Snow, ice, sleet, rain – all the elements of Michigan’s traditional “January thaw.” Sigh…Gray skies day after day make me crave color! On multiple jaunts at Draper Twin Lake Park – some icy, some muddy – I sought it out.
As usual, the mushrooms provided a surprising splash of color here and there. Birds in varying shades of red relieved winter’s gray. And changing ice designs added a bit of artistry to every visit. Hey, we take what we can get in beauty at this time of year, right?
Along the Path to the Eastern Marsh: Red Birds, Yellow Mushrooms and Blue Shadows
A Red-bellied Woodpecker (Melanerpes carolinus) drummed noisily on a telephone pole on the eastern side of the park. Let’s hope this male had a cozy hole to spend the winter night; the starlings, twittering in a thicket nearby, are known for absconding with holes created by Red-Bellies. This guy’s red cap glowed against a gray sky – a good omen for someone questing for color on a dark day!
On the way to the marsh, a chorus of House Finches (Haemorhous mexicanus) chirped from the shrubbery. These gregarious birds with their rosy males added both color and the friendly sound of their “chatting” to the gray quiet. House Finches pause to busily crush the seeds they find with quick bites, making them easier to spot and photograph.
A male Northern Cardinal (Cardinalis cardinalis) added a gorgeous dash of scarlet as he darted among the shrubs along the marsh edge at the bottom of the trail.
While at the marsh, I was surprised to hear what I think was the call of a Northern Flicker (Colaptes auratus) in the distance. The birders saw one at Charles Ilsley Park the previous week but I’ve never seen one in the middle of winter. If you listen to the “Rolling rattle call” at this Cornell Lab link, you’ll hear what I heard far away on a wintry day. Here’s a flicker I saw in early spring last year.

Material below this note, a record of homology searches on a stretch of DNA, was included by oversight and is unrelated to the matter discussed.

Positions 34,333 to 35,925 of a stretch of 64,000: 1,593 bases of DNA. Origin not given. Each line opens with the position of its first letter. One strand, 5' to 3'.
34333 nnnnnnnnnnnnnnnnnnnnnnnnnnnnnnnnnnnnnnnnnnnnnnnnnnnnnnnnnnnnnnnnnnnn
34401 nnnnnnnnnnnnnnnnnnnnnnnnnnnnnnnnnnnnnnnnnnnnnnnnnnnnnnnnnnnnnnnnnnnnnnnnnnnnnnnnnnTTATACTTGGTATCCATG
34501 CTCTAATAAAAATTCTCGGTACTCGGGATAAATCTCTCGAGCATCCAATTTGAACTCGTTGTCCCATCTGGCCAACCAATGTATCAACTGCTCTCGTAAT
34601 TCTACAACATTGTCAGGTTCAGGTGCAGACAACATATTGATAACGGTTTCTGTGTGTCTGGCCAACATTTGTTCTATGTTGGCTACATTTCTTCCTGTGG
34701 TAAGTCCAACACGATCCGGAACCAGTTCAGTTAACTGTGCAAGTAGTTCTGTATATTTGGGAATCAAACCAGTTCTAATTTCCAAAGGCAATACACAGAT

Out on the ice, a graceful swoop of marsh sedges turned blue and silver in the shadows.
On a log near the marsh, a bright patch of yellow polypore/shelf mushrooms glowed under the edge of a log. One of the reasons I love wetlands is that summer and winter, they reward any hiker with colorful birds and mushrooms.
Out on Draper’s Northern Prairie
The Prairie Restoration on the northeastern part of the park looked very different than it did when the trees glowed with autumn color. (Click on images to enlarge; hover cursor for captions.)
But birds were there too. Flocks of modestly dressed winter visitors – Dark-Eyed Juncos (Junco hyemalis) and American Tree Sparrows (Spizelloides arborea) – hopped down from small bare trees and bushes, chattering away as they foraged on the ground.
That bit of leaf in the Junco’s beak may be result of flipping things over to look for seeds. The seeds of two native wildflowers left in the field looked as though they may have provided some sustenance. The seed pod of Wild Senna (Senna hebecarpa) on the left below and the dried inflorescence of a late-flowering Black-eyed Susan (Rudbeckia hirta) on the right are both native plants sown in 2015 by Ben VanderWeide, our Stewardship Manager, to restore the prairie, using a grant from the Fish and Wildlife Service.
Over the crest of a slope on the rolling prairie, a slow, lumbering Possum (Didelphis virginiana) nosed its way along the edge of the field. It appeared to be searching for seeds or earthworms on the wet earth exposed by the thaw. Possums don’t hibernate and are generally nocturnal, but there it was in morning light. Possums feign death (“playing possum”) when extremely frightened – but they’ll fight first – so be wary of their sharp teeth. North America’s only marsupial, possums raise their infants in the female’s pouch for about two and a half months. Later, the babies, up to 13 of them, can be seen draped over their mother’s back as she goes about her business.
In a tree at the edge of the prairie one morning, a lone Mourning Dove (Zenaida macroura) blended its soft pinks with the gentle shades of the winter landscape.
Along the Western Path to Draper Lake
The western path was a bright glare of ice on my first January trip to the pond. At the edge of the parking lot, a dead branch still sported orange polypore/shelf mushrooms, just as it did in the fall. Amazing how hardy these fungi are in cold weather!